If money talks, here's what U.S. Sen. Harry Reid's campaign finances are saying: Watch out.
The Senate majority leader has raised almost $11 million for his re-election, his campaign announced Tuesday, and he says he will have raked in $25 million by the time it's all over in November 2010.
If he were to spend it all, it would certainly be the most money ever spent on a state election. But spending it isn't the point, analysts say. The point is to intimidate.
"Basically, he's trying to deter anybody from running against him by letting Republicans know the kind of money they're going to have to throw in" to compete, said David Damore, political science professor at the University of Nevada, Las Vegas. "Who wants to challenge someone who has $25 million? So far, it seems to be working."
Reid, 69, does not yet have a major Republican opponent as he seeks a fifth Senate term. But the aggressive fundraising demonstrates he is taking nothing for granted and using his power as Washington's most powerful lawmaker to assemble a broad base of financial support.
With lackluster approval ratings from voters in his home state, according to polls, Reid knows his re-election is far from assured, Damore said.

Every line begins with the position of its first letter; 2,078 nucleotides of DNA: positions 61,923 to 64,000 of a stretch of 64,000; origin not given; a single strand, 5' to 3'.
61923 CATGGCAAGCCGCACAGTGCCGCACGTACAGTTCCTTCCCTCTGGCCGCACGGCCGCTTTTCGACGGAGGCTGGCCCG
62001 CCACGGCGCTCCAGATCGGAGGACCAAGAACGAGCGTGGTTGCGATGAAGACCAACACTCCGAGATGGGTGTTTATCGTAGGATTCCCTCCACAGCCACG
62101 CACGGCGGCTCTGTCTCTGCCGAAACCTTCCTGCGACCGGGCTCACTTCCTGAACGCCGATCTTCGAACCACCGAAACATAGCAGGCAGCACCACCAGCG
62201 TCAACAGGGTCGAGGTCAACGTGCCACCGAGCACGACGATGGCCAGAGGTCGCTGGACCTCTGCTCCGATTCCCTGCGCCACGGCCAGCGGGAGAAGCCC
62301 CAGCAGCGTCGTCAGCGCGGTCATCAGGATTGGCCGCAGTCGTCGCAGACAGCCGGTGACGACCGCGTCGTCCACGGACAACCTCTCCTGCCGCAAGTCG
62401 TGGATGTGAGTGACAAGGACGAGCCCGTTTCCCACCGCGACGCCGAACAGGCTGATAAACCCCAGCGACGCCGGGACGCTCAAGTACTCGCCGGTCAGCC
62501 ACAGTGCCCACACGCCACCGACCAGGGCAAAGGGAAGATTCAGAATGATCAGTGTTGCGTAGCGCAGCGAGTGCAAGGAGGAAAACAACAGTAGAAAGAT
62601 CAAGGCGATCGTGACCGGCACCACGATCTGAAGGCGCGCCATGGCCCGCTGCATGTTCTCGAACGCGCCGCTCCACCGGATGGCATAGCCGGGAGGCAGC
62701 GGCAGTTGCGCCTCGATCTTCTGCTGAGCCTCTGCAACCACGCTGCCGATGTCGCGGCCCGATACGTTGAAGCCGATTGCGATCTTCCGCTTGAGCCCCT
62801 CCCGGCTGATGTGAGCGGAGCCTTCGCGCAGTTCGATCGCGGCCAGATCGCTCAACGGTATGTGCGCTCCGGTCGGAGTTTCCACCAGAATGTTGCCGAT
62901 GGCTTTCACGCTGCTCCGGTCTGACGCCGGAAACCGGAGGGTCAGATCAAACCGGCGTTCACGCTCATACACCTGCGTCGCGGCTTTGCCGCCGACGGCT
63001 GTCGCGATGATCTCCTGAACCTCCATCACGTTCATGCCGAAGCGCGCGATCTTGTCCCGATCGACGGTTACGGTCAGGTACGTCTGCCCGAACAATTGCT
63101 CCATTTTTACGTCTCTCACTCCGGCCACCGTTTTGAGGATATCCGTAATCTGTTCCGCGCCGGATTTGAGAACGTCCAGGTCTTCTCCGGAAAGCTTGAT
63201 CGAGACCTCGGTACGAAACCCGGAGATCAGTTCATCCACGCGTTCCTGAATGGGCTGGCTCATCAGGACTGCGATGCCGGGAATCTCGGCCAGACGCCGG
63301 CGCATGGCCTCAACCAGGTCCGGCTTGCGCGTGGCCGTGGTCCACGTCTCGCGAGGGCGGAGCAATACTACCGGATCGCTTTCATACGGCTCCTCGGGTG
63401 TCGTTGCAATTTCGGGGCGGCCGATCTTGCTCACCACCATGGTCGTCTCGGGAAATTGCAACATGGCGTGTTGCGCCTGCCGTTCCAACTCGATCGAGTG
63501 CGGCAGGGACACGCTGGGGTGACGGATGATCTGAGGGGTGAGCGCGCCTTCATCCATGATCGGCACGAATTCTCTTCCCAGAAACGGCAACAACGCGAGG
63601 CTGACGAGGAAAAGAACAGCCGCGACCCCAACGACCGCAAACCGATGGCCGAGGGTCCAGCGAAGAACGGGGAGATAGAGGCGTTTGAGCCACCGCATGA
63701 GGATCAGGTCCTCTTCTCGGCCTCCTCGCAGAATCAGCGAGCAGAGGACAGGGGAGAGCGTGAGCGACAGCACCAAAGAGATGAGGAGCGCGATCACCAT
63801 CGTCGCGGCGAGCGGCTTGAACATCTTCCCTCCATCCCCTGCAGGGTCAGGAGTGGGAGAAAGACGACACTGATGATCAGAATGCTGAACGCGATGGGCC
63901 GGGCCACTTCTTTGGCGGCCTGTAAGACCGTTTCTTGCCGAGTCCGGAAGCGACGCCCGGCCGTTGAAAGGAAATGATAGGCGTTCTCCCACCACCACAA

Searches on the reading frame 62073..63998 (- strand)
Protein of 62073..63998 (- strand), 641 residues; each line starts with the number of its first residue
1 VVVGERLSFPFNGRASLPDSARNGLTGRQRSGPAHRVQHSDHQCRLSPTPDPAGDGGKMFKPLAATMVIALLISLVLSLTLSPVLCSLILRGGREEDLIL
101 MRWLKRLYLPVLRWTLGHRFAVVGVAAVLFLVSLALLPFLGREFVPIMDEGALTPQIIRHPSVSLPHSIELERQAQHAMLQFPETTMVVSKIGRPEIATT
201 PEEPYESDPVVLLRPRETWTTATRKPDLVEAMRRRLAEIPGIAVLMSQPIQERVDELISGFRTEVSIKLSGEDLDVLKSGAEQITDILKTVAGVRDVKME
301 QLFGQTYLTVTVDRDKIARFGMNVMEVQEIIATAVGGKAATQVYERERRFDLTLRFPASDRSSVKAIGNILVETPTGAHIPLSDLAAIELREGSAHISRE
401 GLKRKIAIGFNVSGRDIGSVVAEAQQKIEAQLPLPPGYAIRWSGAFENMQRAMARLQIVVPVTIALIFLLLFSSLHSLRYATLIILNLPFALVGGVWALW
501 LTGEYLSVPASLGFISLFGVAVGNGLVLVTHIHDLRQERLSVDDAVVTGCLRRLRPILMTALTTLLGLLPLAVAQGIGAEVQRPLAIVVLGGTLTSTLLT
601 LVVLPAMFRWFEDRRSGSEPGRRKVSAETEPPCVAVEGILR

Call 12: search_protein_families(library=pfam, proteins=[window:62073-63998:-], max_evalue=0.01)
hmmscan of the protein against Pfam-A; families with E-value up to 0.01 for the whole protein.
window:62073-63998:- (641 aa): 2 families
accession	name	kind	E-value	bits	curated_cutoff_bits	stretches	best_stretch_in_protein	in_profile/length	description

"His numbers are a problem. They're not good," Damore said. "It's not a done deal at all. But you can't beat somebody with nobody."
Reid, he noted, "has never been hugely popular -- his style and personality don't lend themselves to that. But he's a good politician: He knows how to create the context to get elected."
According to Reid's campaign, the disclosure due to be filed with the Federal Election Commission today will show that the Nevada Democrat raised $3.25 million in the second quarter of 2009, covering April, May and June.
Reid will report having $7.33 million in cash on hand in his campaign account. The fundraising totals include more than $400,000 from a star-studded fundraiser headlined by President Barack Obama in May at Caesars Palace, according to the campaign.
The fundraiser brought in a total of nearly $2 million that went into a separate campaign account, the Reid Victory Fund, shared by the Reid campaign and the Nevada Democratic Party, which faces higher contribution limits under federal law.
The $11 million Reid has raised so far amounts to about $4 for every Nevadan and more than $8 for every registered voter in the state. If he gets to $25 million, that would be $9 per state resident and $19 per voter.
In 2004, the last time he was on the ballot, Reid raised and spent about $7 million. His opponent, little-known social conservative activist Richard Ziser, spent $645,000. Reid won with 61 percent of the vote statewide.
But the political dynamic for Reid was different then. It was in the 2004 election that then-Senate Minority Leader Tom Daschle, D-S.D., lost his seat.
Reid was next in line and became the Democratic leader upon Daschle's exit. When Democrats took the Senate in the 2006 elections, he became majority leader.
In that capacity, he has been one of his party's chief spokesmen nationally, which observers say has given him a partisan image in a state that doesn't look kindly on partisanship. Being constantly mentioned in the same breath as House Speaker Nancy Pelosi, D-Calif., doesn't necessarily fit with Reid's 2004 campaign slogan, "Independent Like Nevada."